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ANTHROP 3HI3 Study Guide - Winter 2019, Comprehensive Midterm Notes - Obstetrics, Medicalization, Human Rights


Department
Anthropology
Course Code
ANTHROP 3HI3
Professor
Dr. Rebecca Plett
Study Guide
Midterm

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ANTHROP 3HI3

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Unit 1: Anthropologies of medicine
Introduction to medical anthropology
Medical anthropologies are interested in:
o How illness is understood and experienced, theorized about, and treated
o How groups of people deal with life events like birth, illness, and death
We all experience these events in our lives
o How people conceptualize healing and those that heal
How do we understanding health, or well-being
Antecedents
Illness and healing are at the nexus of medicine and religion and must be understood in their
cultural contexts
o Why do some people believe in witchcraft, magic?
o Illness and healing bring together medicine and religion
Studies of the healing rituals of small-scale societies and indigenous healing specialists across
Africa, the Pacific, and the Americas are sources that medical anthropology drew from
o These sources described medicine's role in providing explanations for mysterious events,
and healing as a social process
E.g., Evans Pritchard picture
o Built these shelters to store their grains
o The explanation for collapsing of the shelters was witchcraft
o It was termites however they used witchcraft to describe a mysterious event just like using
witchcraft to describe illness
Attempts to explain or generalize about how diseases are caused or treated showed the
relationship between medicine and religion:
o Myth and worldview help to shape conceptions of the body and its place in nature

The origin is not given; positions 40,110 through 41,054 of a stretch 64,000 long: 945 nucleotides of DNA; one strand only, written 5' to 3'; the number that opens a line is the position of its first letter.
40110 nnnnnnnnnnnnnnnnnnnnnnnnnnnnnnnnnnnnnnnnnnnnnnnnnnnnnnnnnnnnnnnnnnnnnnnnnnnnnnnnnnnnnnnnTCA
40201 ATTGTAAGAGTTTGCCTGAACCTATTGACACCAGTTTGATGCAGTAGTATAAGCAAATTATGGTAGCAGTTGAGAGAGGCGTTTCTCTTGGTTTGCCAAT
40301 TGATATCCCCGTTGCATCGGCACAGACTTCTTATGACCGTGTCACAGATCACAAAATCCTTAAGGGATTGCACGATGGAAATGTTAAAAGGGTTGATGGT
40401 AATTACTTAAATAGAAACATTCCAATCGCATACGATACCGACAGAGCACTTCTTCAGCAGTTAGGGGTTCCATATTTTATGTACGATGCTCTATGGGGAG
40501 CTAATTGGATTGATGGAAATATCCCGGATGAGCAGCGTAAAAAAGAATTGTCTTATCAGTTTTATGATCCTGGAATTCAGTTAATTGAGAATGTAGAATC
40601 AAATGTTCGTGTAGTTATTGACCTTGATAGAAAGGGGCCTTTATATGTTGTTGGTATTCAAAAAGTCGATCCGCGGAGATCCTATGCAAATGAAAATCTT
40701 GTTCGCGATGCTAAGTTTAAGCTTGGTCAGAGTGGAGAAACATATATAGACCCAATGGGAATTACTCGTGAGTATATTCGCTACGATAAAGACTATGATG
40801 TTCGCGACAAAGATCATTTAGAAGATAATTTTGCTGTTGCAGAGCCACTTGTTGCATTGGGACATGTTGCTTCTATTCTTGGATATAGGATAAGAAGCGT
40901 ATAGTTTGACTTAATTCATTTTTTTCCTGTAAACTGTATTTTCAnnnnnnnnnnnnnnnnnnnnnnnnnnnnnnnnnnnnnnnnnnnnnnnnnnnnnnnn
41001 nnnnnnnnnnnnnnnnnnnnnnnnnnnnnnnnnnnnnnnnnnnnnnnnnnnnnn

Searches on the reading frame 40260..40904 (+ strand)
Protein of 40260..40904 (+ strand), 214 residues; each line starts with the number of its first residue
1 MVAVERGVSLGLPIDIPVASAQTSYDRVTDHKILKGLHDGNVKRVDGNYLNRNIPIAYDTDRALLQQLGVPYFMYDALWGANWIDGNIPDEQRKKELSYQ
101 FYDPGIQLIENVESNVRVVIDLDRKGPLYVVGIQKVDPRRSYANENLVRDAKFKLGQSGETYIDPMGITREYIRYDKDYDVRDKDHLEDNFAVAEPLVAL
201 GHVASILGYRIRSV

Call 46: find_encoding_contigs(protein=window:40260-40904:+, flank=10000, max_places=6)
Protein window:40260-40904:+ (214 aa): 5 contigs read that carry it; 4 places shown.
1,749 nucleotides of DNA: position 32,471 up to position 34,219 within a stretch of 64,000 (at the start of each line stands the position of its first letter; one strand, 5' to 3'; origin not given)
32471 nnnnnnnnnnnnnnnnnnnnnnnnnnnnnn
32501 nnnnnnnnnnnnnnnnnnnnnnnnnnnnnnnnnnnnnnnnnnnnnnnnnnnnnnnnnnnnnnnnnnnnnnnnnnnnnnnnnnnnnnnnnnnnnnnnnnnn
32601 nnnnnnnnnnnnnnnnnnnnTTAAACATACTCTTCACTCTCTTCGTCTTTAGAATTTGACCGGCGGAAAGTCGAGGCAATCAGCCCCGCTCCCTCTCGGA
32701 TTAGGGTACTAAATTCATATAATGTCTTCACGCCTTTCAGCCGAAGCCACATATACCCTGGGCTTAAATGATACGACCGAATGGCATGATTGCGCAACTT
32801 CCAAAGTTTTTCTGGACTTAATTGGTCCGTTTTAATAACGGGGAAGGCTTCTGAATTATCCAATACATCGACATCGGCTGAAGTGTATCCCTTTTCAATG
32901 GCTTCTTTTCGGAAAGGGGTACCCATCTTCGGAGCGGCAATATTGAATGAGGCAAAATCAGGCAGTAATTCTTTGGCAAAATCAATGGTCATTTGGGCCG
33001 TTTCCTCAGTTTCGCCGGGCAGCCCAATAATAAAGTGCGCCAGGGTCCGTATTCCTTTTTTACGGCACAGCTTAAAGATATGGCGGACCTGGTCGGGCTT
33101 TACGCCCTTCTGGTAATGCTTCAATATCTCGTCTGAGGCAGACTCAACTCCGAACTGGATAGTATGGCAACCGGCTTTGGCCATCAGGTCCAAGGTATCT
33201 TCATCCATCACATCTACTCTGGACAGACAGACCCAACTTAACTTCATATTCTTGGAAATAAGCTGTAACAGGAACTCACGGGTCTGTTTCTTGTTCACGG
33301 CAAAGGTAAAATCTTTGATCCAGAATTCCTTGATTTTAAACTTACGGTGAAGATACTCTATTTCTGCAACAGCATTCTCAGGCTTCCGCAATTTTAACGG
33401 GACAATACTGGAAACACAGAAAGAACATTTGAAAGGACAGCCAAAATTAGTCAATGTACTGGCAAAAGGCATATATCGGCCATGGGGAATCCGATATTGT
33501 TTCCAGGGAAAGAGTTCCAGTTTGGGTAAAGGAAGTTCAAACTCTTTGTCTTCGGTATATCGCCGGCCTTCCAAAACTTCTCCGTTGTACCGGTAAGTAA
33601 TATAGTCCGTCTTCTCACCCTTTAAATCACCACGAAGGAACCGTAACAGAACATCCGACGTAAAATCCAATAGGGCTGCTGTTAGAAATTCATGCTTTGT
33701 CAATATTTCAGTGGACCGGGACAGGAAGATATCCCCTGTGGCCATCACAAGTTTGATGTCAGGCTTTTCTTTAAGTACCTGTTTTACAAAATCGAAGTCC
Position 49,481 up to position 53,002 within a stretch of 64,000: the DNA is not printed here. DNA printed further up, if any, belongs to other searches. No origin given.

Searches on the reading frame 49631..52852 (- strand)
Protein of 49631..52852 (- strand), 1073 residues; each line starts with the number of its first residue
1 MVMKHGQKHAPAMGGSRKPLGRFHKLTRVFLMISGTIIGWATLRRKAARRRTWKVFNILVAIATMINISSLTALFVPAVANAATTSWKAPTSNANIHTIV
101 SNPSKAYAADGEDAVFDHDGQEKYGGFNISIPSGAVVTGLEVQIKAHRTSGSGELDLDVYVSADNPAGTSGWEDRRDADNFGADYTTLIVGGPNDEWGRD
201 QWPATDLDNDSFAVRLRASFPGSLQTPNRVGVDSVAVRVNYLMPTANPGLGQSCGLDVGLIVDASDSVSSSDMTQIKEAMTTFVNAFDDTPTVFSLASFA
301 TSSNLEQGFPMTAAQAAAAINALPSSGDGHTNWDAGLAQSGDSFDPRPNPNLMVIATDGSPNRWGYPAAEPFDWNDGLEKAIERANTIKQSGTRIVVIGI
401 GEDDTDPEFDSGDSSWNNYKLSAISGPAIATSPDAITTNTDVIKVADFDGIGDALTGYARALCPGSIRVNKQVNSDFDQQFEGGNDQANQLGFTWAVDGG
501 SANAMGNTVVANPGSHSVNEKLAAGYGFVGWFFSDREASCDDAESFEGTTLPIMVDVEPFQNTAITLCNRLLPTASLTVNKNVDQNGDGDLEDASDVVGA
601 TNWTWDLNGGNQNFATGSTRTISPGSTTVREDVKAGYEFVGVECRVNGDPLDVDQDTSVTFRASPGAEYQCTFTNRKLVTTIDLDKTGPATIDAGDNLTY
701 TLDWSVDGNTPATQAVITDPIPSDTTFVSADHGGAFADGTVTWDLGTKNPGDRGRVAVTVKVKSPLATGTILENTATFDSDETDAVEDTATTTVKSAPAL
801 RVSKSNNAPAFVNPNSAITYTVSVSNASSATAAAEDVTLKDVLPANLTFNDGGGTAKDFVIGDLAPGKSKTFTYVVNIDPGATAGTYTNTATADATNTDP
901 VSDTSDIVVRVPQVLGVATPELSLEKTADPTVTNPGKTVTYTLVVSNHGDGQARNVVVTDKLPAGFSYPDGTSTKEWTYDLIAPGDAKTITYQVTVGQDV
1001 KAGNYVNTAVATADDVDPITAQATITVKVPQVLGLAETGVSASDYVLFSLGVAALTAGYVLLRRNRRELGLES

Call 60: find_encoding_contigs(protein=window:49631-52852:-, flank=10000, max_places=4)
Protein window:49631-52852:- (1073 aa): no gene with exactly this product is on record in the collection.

Myths can tell us about the creation of humans and body
o Healing can take the form of ritual
Ritual often a religious practice
o Healers as specialists whose role might overlap with shaman or priest
o Illness may be caused by magic, witchcraft or spirit possession
Development of a subdiscipline
As a subdiscipline, medical anthropology started out as the comparative study of medical systems
o Illness is understood to be caused by something and that causation will lead to seeking
medical treatment
Moved to more clinical settings and engaged with theoretical debates of the time: critical theory,
post-structuralism, gender studies, ethics, Marxism, and physical and biological anthropology
Medical anthropology has a wide range of orientations, and foci of analysis:
o Narratives, bodies, and experience:
Interpretive and meaning-centred; linking cultural or symbolic studies to illness and
healing
What symbolic thought can be used to understand healing
o Biopolitics, sociality and governmentality:
Using a Marxist lens to look at structures of power and their effects on health
o Global health:
Medicine as an applied practice of human rights and social justice
o Postcolonialism:
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Understanding violence and post-conflict interventions, humanitarianism, social
pathologies resulting from colonialism, migration and displacement, and trauma
These interests take place in highly complex contexts, including the global movement of bodies,
parts of bodies, technology, capital, drugs, etc.
o Examples: